In Azure, security principals function similarly to guests and guest lists in AWS IAM. Just as you create users and groups in AWS IAM to manage access, in Azure RBAC, you create security principals. Principals are users, groups, service principals, and managed identities that require access to Azure resources.

Overall, security principals in Azure serve as the foundation for access management, allowing organizations to effectively control and monitor resource access based on user roles and group memberships.

AWS vs Azure

Policies vs Roles

AWS IAM’s policies provide fine-grained control over permissions, giving you the flexibility to create highly specific access rules. Azure RBAC’s roles simplify this by grouping permissions into roles, which can be easier to manage, but might require custom roles for specific needs.

Scope of Access

Both systems allow scoped access, but Azure RBAC’s hierarchy (management group, subscription, resource group, resource) can provide more structured and scalable management across large environments. AWS IAM relies more on attaching policies to roles and users, which can be straightforward but may require more management as your cloud footprint grows.

Flexibility and Complexity

AWS IAM’s fine-grained policies offer high flexibility but can become complex to manage at scale. Azure RBAC’s role-based approach can be less complex, but might need custom roles for very specific access needs.

Both AWS IAM and Azure RBAC offer robust frameworks for managing permissions and access control in their respective cloud environments. The choice between them depends largely on your specific needs, existing infrastructure, and familiarity with the platforms. AWS IAM provides a user-centric, policy-driven approach, while Azure RBAC offers a more hierarchical, role-based model that can simplify large-scale management.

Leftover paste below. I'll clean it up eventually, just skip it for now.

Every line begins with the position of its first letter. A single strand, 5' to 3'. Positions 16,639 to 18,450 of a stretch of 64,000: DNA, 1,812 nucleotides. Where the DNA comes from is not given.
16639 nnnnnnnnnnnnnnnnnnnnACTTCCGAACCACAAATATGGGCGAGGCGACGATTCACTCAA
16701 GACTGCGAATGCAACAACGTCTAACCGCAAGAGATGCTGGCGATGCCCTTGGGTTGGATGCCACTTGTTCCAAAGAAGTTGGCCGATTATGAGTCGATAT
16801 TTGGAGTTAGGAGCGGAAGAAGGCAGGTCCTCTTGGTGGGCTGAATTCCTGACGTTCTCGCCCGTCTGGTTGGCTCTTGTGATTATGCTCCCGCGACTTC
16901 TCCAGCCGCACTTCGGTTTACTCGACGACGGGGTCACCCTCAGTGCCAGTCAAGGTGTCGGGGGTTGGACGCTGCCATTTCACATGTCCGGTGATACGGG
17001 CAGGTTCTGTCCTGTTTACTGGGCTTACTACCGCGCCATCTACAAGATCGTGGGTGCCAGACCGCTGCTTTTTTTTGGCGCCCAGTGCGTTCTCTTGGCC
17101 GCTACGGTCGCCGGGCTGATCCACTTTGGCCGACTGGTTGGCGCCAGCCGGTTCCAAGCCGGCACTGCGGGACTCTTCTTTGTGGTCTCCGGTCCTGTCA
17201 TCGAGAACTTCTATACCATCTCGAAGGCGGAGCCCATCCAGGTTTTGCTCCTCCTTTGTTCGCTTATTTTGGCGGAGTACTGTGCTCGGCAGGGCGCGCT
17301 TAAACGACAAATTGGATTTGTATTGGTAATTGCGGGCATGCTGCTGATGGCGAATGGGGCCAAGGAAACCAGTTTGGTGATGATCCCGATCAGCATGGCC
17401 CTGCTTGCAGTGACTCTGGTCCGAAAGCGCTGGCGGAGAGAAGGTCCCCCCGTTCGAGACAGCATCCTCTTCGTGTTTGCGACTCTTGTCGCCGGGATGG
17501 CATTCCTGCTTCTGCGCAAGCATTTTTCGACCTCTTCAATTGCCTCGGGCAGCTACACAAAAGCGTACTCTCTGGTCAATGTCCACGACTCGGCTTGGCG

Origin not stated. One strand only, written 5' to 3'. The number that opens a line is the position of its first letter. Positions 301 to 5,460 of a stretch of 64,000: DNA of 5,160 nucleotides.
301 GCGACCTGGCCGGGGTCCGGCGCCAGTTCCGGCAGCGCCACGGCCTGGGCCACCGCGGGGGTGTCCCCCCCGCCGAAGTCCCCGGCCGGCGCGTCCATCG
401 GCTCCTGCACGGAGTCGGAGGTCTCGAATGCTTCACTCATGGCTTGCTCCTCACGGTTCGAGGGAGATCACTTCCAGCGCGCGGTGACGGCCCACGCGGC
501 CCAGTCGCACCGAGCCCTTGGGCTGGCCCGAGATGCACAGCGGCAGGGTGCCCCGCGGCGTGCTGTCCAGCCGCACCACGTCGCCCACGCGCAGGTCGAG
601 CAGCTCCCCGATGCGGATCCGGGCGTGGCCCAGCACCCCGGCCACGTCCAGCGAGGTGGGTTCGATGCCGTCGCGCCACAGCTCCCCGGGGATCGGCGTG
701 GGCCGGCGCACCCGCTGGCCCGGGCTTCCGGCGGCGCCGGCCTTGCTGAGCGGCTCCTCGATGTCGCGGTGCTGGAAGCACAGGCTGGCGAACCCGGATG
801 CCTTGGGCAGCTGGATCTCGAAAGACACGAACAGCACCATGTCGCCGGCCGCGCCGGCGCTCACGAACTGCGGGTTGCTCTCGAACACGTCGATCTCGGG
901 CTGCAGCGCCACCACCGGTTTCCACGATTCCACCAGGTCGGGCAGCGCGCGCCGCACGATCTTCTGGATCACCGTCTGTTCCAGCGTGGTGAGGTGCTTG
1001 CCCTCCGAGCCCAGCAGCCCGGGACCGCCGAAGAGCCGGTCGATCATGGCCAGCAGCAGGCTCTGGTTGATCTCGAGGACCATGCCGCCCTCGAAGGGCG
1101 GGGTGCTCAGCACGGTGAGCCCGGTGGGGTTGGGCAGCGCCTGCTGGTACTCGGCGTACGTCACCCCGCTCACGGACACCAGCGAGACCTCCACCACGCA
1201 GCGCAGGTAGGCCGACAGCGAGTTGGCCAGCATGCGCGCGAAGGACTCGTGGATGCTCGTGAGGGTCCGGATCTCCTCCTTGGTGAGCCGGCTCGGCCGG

Whichever cloud provider you choose, it is critically important to understand and implement the principles of Least Privilege IAM. Ensuring that applications, services, users, groups, etc. have only the permissions they need reducing the risk of unauthorized access and potential security breaches.

This is where appCD can be of immense help. appCD can help organizations build a secure cloud infrastructure based on the Least Privilege principles on both AWS and Azure. It also helps you visualize your cloud infrastructure, making it easier to identify over-permissioning and provisioning, and ensure resources are allocated efficiently. 

With appCD, you can enjoy your cloud party with the confidence that your data and applications are protected by a robust, well-implemented IAM strategy. Seamlessly manage your cloud environments across multiple platforms, ensuring security, compliance, and optimal resource utilization.

Learn more about appCD and Infrastructure from Code.